Beginning in the latter part of 1985, 2,047 gay and bisexual men who were enrolled in the Pitt Men's Study, the Pittburgh cohort of the Multicenter AIDS Cohort Study (MACS), were invited by mail to learn the results of their antibody test for HIV infection-human immunodeficiency virus infection. Participants were asked to complete and return a questionnaire designed to assess the factors influencing their (a) decision about learning the results, (b) recent sexual behavior, (c) knowledge about acquired immunodeficiency syndrome (AIDS), and (d) attitudes toward AIDS risk reduction. Of those men, 1,251 (61 percent) accepted the invitation, 188 (9 percent) declined, and 608 (30 percent) failed to respond. Fifty-four percent of the cohort subsequently learned their results. There were no significant differences in demographic, behavioral, and attitudinal characteristics or HIV seroprevalence between the men who accepted and those who declined. However, significant demographic differences were noted between the men who responded to the invitation versus those who did not; the latter group was composed of a greater proportion of men who were younger, nonwhite, and less educated. The most frequently cited reason (90 percent) why men wanted their test results was to determine if they had been infected with HIV. Of those who declined, 30 percent cited concerns about the psychological impact of learning about a positive result as being the most important factor for their decision. The two most frequently selected reasons for declining were the belief that the test is not predictive of the development of AIDS (48 percent) and concern about the worry that a positive result would produce (48 percent). These findings are discussed in the context of a nationwide, voluntary HIV screening program for gay and bisexual men.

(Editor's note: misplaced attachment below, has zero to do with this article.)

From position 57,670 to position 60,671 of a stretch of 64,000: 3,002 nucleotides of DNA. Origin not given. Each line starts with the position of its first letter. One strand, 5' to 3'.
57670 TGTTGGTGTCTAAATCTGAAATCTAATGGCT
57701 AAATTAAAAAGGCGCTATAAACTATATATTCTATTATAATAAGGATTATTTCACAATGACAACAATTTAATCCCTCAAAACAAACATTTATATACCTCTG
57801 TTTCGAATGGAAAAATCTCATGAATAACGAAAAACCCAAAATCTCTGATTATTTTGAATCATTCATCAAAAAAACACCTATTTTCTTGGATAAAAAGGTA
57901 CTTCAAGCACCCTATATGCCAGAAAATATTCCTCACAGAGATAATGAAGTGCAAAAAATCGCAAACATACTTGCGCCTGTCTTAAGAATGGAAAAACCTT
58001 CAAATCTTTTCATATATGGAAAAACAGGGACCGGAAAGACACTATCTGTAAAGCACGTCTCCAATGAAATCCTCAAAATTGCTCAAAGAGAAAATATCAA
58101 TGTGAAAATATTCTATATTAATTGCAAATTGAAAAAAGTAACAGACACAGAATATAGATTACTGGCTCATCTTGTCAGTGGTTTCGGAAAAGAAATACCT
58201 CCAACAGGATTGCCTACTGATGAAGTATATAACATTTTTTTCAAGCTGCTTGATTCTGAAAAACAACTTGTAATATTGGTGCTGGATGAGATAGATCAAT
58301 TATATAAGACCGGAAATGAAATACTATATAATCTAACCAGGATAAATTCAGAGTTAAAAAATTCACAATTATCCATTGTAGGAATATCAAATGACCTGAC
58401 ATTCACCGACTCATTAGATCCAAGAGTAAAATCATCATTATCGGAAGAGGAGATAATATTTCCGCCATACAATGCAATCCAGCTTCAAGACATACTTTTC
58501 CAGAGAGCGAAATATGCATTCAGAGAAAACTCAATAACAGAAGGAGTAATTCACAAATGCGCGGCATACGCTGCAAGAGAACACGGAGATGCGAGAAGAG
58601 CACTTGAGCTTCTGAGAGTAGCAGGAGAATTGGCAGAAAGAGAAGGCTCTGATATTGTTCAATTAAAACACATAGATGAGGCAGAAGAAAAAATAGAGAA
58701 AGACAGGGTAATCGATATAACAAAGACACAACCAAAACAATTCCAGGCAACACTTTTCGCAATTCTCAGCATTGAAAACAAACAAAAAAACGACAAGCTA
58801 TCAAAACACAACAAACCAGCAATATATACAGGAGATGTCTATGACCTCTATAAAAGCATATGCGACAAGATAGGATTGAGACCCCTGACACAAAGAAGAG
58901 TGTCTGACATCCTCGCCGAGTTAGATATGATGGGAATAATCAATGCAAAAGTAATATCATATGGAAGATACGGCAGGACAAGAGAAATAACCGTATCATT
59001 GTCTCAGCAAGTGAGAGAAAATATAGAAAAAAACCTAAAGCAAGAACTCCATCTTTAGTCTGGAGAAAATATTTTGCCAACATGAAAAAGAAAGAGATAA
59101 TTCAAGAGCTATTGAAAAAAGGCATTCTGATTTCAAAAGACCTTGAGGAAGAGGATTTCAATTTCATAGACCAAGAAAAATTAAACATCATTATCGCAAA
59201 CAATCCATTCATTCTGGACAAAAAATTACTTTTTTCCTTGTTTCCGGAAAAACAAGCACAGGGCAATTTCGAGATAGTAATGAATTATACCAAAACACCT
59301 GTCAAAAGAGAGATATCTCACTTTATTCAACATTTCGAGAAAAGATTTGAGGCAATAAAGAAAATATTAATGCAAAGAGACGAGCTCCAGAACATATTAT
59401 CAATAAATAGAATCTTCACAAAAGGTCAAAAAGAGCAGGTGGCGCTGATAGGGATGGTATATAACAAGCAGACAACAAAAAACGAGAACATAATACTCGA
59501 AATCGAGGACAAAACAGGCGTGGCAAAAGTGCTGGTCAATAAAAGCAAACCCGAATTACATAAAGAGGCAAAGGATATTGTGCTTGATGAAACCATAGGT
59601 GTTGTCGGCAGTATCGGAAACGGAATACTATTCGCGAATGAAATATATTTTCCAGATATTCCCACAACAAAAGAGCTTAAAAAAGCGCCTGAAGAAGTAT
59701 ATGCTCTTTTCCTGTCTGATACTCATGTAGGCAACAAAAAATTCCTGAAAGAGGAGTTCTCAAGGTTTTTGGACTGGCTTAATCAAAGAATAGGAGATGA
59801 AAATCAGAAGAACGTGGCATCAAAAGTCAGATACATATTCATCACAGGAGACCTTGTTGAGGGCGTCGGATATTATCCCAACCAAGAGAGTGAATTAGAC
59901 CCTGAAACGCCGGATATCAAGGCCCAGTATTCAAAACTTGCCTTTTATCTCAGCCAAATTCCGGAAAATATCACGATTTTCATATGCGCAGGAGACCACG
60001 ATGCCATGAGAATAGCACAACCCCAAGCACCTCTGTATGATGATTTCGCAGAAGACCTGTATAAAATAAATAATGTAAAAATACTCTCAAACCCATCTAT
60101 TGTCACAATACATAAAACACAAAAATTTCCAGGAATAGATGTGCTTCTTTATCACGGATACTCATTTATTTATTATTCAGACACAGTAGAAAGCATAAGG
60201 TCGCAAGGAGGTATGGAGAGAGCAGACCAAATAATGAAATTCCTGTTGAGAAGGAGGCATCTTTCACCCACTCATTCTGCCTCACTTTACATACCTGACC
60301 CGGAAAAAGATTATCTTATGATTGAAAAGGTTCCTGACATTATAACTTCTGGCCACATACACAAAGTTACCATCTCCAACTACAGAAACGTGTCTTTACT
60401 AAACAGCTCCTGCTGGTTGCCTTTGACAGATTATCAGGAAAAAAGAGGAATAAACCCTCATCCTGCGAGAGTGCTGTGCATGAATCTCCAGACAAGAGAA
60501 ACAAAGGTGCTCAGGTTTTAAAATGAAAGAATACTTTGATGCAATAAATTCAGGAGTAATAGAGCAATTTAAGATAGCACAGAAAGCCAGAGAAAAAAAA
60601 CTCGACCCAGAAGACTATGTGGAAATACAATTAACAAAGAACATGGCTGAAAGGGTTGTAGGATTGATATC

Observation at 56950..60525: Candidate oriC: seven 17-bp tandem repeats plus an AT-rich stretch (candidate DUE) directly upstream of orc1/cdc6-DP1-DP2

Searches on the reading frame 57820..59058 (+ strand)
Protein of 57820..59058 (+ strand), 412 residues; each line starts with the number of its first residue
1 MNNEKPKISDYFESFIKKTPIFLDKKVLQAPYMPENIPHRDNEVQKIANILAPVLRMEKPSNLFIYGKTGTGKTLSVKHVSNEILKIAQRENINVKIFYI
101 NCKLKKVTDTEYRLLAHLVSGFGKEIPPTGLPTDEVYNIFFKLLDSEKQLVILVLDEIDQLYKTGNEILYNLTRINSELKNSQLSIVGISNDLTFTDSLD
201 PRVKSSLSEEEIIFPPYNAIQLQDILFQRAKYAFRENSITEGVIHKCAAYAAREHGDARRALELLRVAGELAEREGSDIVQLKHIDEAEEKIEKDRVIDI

|Original language||English (US)|
|Number of pages||7|
|Journal||Public health reports|
|State||Published - 1987|
ASJC Scopus subject areas
- Public Health, Environmental and Occupational Health